Massachusetts Saltwater Fishing Reports
Capt. Phil Cronin from Capawock Charters out of Martha’s Vineyard send us this hot report:
It’s the end of the 1st week in August and we’re still catching bass????…Usually by the first week in August we are strictly targeting slashing bones but this year has been totally unpredictable. The bass fishing goes on even if the water temps have hit 70. What’s the reason? In a nutshell it’s the overabundance of bait; especially the juvenile herring flavor! The entire North Shore of the island is loaded with herring and sand eels. From Dogfish Bar to West Chop you can run across huge areas thick with herring. Both bass and blues are chocking on the tasty critters. Quite frankly, I’ve never seen so much of it and believe me when I say, I’m not complaining. I am surprised that bonito have not joined in on the banquet yet but I expect when they do all hell will break loose. It’s unfortunate but the east end of the island along with out back behind Chappy has yet to really turn on. Perhaps that’s going to change in the next week as the only sign of bones has come from the Hooter, Hawes Shoal, and Hedge Fence. Why they have not hit the inshore bonito haunts is anyone’s guess. If I was a betting man I would put some money on next week being some excellent bonito fishing.

Several people have asked me about the effects of the poor economy on charters and island tourism. My answer is that you would never know there was a serious recession going on as traffic has been horrific on the rock and all the charter captains I know including myself are busy as can be. Fishing seems to be the tonic that pushes the stress and strain of life to the side and makes way for fun, excitement, and a challenging diversion. Get out and fish, you’ll see what I mean. Tight Lines and Singing Drags, Capt. Phil

Capt. Alan Hastbacka from Got Stryper Guide Service out of Chatham, Massachusetts reports in:
Fishing has been kinda slow, but it is August.  Today 8/6, we did real well in the afternoon with 15 bass to 38″ on what looked to be a slow day with no tide.  The fish are here, there just needs to be bait to get the fish turned on.  August is work, you have to keep going, just fish it out. Some tides will have a few fish, some tides will have a lot, and a few tides might have no fish.  I have looked for bontio with not much to show, had a few short hits on the fly and that was about it.  I saw a few bones but I haven’t seen any caught in the two tides I have fished over the island.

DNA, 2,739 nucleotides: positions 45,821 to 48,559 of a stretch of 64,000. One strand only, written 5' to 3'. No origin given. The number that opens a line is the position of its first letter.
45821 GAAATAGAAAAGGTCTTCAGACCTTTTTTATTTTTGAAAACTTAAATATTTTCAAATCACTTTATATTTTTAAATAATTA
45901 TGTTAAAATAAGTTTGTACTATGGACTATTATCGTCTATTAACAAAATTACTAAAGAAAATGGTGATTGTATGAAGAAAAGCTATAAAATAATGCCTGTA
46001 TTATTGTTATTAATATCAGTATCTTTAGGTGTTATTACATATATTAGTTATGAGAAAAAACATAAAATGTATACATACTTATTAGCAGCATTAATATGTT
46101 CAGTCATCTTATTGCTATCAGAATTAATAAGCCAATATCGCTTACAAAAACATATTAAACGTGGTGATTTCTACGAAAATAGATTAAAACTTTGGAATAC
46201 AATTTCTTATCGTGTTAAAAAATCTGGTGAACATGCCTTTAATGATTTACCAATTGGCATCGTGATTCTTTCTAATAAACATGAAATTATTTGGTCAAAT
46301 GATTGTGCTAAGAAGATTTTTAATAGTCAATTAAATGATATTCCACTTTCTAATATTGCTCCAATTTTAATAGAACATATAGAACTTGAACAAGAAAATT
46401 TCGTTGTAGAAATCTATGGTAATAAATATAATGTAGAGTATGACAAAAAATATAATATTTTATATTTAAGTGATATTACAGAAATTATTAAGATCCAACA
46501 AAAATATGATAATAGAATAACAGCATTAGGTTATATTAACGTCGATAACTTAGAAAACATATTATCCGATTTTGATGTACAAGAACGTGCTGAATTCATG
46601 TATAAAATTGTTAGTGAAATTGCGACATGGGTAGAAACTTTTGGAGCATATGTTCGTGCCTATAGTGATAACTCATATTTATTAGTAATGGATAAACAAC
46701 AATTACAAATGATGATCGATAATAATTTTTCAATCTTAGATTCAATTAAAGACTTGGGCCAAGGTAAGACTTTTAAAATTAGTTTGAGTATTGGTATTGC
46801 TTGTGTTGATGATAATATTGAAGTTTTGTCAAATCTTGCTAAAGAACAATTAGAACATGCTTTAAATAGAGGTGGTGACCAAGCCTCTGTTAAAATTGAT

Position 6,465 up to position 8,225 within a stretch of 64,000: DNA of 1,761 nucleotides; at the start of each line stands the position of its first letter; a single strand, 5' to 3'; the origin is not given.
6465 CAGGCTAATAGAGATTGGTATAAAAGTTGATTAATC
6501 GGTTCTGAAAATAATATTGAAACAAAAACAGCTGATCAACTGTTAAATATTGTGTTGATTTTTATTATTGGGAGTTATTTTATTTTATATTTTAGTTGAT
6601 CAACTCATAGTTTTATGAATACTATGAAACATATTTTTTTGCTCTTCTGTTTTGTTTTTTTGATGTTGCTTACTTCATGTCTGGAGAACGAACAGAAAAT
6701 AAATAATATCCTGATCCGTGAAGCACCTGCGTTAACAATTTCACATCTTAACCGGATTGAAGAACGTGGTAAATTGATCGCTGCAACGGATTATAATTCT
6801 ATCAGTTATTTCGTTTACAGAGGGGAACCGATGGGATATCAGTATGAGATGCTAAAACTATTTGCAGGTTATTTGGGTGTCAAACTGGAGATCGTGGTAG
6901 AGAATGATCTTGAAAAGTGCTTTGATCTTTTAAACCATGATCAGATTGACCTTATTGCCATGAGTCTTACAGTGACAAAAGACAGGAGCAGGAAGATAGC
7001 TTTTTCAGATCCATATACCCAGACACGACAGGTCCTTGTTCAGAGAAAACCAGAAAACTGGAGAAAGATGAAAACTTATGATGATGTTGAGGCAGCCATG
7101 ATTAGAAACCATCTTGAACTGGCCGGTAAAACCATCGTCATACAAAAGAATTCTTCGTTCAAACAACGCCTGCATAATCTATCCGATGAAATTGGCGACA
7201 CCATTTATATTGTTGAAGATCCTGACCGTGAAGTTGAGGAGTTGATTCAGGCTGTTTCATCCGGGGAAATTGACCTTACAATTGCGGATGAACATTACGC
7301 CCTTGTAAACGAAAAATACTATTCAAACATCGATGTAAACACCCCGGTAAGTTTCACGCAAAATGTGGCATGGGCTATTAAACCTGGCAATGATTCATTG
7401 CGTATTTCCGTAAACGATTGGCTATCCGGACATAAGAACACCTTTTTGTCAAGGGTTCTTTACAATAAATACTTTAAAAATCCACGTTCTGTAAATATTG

Capt. Joe LeClair from North Eastern Anglers fishing out of Cape Cod reports:
An amazing week of bass fishing for the first week of August !!! This is usually the slowest week of the whole season. Not this year. Bass fishing remains very strong and the Big Blues are back inshore so Look Out !!!

Capt. Lynne Heyer of Cross Rip Outfitters reported in from Nantucket with this report:
The big news is the Bonito have arrived to Nantucket. They have been caughtoff Great Point off the shore. The bad news is that the Bonito Bar has beenslow for the boats. As of yesterday I have not heard of many being caught but they have been seen. Blue fishing along the South shore of the Island is still strong, Great Point today was slow but Burt Went landed a few.
Stripers are still around but are becoming harder to get them to eat. That’s the news for today.

New Hampshire Saltwater Fishing Reports
Nothing this week, I need a few guides to report in. If you are one or can recommend a good one please let me know.

Maine Saltwater Fishing Reports
Capt. Eric Wallace of Coastal Fly Angler sends us this report:
Maine Saltwater Fly FishingWe’ve had some outstanding fishing on the flats then a worm hatch turned on late this week, that kept me going full on .There are tons of nice fish hanging around Maine’s waters andreports of big fish taken on Live bait, plugs and fly are reported daily.
Night fisherman have scored reel big this last week as we flats guys have had a ton of large fish roaming the sand flats on the incoming tide it’s just finding the right fish to eat your fly in the sun, something new here in Maine this summer of fog and rain – weather is been perfect the last few days and with the nice weather and southerly flow to the winds the fishing
has stabled out to be much better, Tuna are showing off Portland and bluefish moved into Saco and Casco Bay, helping crew up some of the bait and hopefully make the stripers act a little more predator then just lazy feeders they have been with so much food in the system.

Well that about wraps it up for this week. Get out this week and catch some fish!